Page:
A great deal has been made in the figure skating community about Ashley Wagner’s continued success even at age 25, perhaps because it is so impressive in a sport that requires its athletes to peak at such a young age. Skating to the beautiful “Exogenesis Symphony Part 3” by Muse, Wagner registered the highest component score of the field in the free skate and showed both her artistic maturity and her competitive spirit en route to her gold medal with a total score of 196.44.
“The amount of nerves that I felt going into this competition I would not have been able to handle last year. The way that it was built up to be the ultimate showdown between Gracie [Gold] and I, that was something coming in to this I felt the pressure of, but I dealt with it and I didn’t succumb to that. I pushed through and that’s how I got to the top of this podium,” Wagner said of the pressure she felt heading into the event, “The long program… it would be amazing to have perfect programs every single time, but sometimes you need programs like that where they’re not bad but they’re not great and it kind of keeps you in check on where you are and what you need to work on.”
Taking home the silver medal was Wagner’s new training mate, Mariah Bell, who put together two solid programs and showed new technical mastery on her way to winning her first Grand Prix medal. Bell won the free skate and landed a triple Lutz-triple toe loop combination in both her short program and free skate for the first time in her career. In addition to her total competition score of 191.59 being a new personal best, her short program score and free skate score were personal bests as well, putting her in a wonderful position for the rest of the season after being a late addition to the Skate America field.
“I’m very, very proud of my performance today,” Bell said. “My goal this season has been to improve on my personal best. I haven’t really been thinking about results or placements, but being on the podium is very exciting, but I’m mostly excited about improving on my personal bests so far and I’m looking forward to the rest of the season. Changing training environments has been something that’s really motivated me also. Just since the start of the season, I have a new confidence to really build and grow on.”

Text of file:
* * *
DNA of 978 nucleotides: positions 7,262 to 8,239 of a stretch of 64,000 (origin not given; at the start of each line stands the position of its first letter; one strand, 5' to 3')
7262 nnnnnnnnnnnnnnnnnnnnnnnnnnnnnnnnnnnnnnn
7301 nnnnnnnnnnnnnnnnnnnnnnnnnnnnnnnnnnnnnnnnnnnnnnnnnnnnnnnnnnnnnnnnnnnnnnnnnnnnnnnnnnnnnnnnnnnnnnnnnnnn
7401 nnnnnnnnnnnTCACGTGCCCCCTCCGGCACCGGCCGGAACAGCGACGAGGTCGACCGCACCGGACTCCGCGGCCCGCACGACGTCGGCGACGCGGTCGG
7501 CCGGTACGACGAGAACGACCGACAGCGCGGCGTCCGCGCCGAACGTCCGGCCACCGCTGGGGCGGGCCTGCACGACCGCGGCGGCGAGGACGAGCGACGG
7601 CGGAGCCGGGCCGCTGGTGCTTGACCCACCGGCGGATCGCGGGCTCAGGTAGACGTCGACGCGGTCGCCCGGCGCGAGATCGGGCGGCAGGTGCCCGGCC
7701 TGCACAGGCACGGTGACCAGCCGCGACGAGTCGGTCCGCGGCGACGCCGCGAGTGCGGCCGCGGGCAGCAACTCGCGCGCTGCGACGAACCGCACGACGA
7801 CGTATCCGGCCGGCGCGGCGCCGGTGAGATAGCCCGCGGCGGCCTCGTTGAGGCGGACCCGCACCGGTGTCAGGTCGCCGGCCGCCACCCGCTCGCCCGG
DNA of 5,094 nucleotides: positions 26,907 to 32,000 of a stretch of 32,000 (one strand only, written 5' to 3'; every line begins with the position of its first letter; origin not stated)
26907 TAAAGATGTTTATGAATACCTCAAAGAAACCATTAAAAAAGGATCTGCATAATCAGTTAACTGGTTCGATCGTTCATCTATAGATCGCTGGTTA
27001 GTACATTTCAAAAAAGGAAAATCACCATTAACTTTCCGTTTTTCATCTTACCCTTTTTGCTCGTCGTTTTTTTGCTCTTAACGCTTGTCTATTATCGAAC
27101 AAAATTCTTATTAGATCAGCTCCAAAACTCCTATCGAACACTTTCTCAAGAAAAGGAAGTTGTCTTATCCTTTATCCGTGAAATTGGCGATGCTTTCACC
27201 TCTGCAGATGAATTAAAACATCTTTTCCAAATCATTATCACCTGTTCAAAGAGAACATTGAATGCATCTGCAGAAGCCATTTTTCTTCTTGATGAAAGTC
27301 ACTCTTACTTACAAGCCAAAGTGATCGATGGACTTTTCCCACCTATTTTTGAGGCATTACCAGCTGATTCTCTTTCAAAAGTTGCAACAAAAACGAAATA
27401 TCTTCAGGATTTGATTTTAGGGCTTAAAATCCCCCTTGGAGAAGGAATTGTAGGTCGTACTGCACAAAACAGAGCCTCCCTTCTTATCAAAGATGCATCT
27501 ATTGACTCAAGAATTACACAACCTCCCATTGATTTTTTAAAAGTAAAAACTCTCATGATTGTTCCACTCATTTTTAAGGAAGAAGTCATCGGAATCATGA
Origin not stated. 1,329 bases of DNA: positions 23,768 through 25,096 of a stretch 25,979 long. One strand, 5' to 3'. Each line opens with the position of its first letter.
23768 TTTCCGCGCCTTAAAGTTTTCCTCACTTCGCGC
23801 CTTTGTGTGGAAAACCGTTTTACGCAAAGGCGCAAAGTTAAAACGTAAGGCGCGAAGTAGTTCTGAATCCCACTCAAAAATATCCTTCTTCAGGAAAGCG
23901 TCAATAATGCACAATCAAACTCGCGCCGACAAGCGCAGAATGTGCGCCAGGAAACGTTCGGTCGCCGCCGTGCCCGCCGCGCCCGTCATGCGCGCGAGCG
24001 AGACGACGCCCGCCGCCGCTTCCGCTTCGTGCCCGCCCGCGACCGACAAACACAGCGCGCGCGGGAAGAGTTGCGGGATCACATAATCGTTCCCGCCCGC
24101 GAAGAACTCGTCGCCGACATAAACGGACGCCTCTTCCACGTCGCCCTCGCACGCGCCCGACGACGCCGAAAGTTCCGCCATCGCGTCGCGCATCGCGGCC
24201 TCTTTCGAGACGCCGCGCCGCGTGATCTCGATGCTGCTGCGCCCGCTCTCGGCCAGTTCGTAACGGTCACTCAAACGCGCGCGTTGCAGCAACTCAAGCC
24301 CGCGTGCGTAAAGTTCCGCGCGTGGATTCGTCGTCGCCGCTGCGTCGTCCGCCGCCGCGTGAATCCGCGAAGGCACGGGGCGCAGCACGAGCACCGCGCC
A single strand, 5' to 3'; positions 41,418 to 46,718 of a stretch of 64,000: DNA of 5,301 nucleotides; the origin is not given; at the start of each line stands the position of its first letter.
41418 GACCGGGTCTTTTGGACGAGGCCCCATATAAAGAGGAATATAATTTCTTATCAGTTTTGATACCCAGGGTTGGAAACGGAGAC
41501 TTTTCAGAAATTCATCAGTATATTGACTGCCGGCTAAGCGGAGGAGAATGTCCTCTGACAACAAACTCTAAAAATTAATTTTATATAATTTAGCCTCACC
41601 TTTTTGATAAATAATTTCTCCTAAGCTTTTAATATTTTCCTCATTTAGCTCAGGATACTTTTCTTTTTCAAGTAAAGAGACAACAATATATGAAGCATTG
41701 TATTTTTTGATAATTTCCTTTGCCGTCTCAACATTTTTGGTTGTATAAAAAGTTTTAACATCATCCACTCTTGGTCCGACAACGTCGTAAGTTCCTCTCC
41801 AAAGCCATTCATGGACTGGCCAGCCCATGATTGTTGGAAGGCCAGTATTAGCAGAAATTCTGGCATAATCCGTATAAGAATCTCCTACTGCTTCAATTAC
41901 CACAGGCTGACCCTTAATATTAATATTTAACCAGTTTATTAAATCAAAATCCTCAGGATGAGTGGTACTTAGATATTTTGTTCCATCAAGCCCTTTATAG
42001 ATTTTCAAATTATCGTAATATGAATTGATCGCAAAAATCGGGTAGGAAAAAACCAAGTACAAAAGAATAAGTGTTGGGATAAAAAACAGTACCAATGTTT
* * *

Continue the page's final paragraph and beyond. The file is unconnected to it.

Another surprising member of the podium was Japan’s Mai Mihara who was making her senior Grand Prix debut at the age of 17 after winning Nebelhorn Trophy last month. Mihara landed five of the seven planned triples in her free skate, and her total competition score of 189.28 was good enough for the bronze medal. While her artistic side has room for growth and improvement, she showed promising technical prowess for her age.
“My free program, I definitely feel a lot of regret,” said Mihara, “I found a lot of homework toward my next competition which is Cup of China. I feel honored to be here and be given the opportunity to compete in such a big competition. I am surprised with the result here. It (a medal) was unexpected. I’d like to take this confidence level into my next competition at the Cup of China.”
Gracie Gold, who was third heading into the free skate, had two falls and no triple-triple combination in her free skate, although she did land a double Axel-triple toe-double toe combination that scored nearly eleven points. Her total score of 184.22 put her in fifth place for the event. Her next Grand Prix event is Trophée de France in three weeks.
After the event Gold spoke candidly of her disappointment in her performances. “We just need to adjust my physical shape and mental shape to see if the program can be salvaged for the rest of the year,” she said.
Despite only being 19 and 23 years old respectively, Canadians Julianne Seguin and Charlie Bilodeau skated two clean and unique programs to top a deep and competitive pairs field for their first Grand Prix gold medal. Their free skate to “Cinema Paradiso” featured a clean throw triple Lutz and throw triple loop as well as two successful side-by-side triple jumps, and they were able to capitalize when many of the other top teams struggled with consistency. Their total score of 197.31 secured their victory by almost five points over silver medalists Haven Denney and Brandon Frazier of the United States.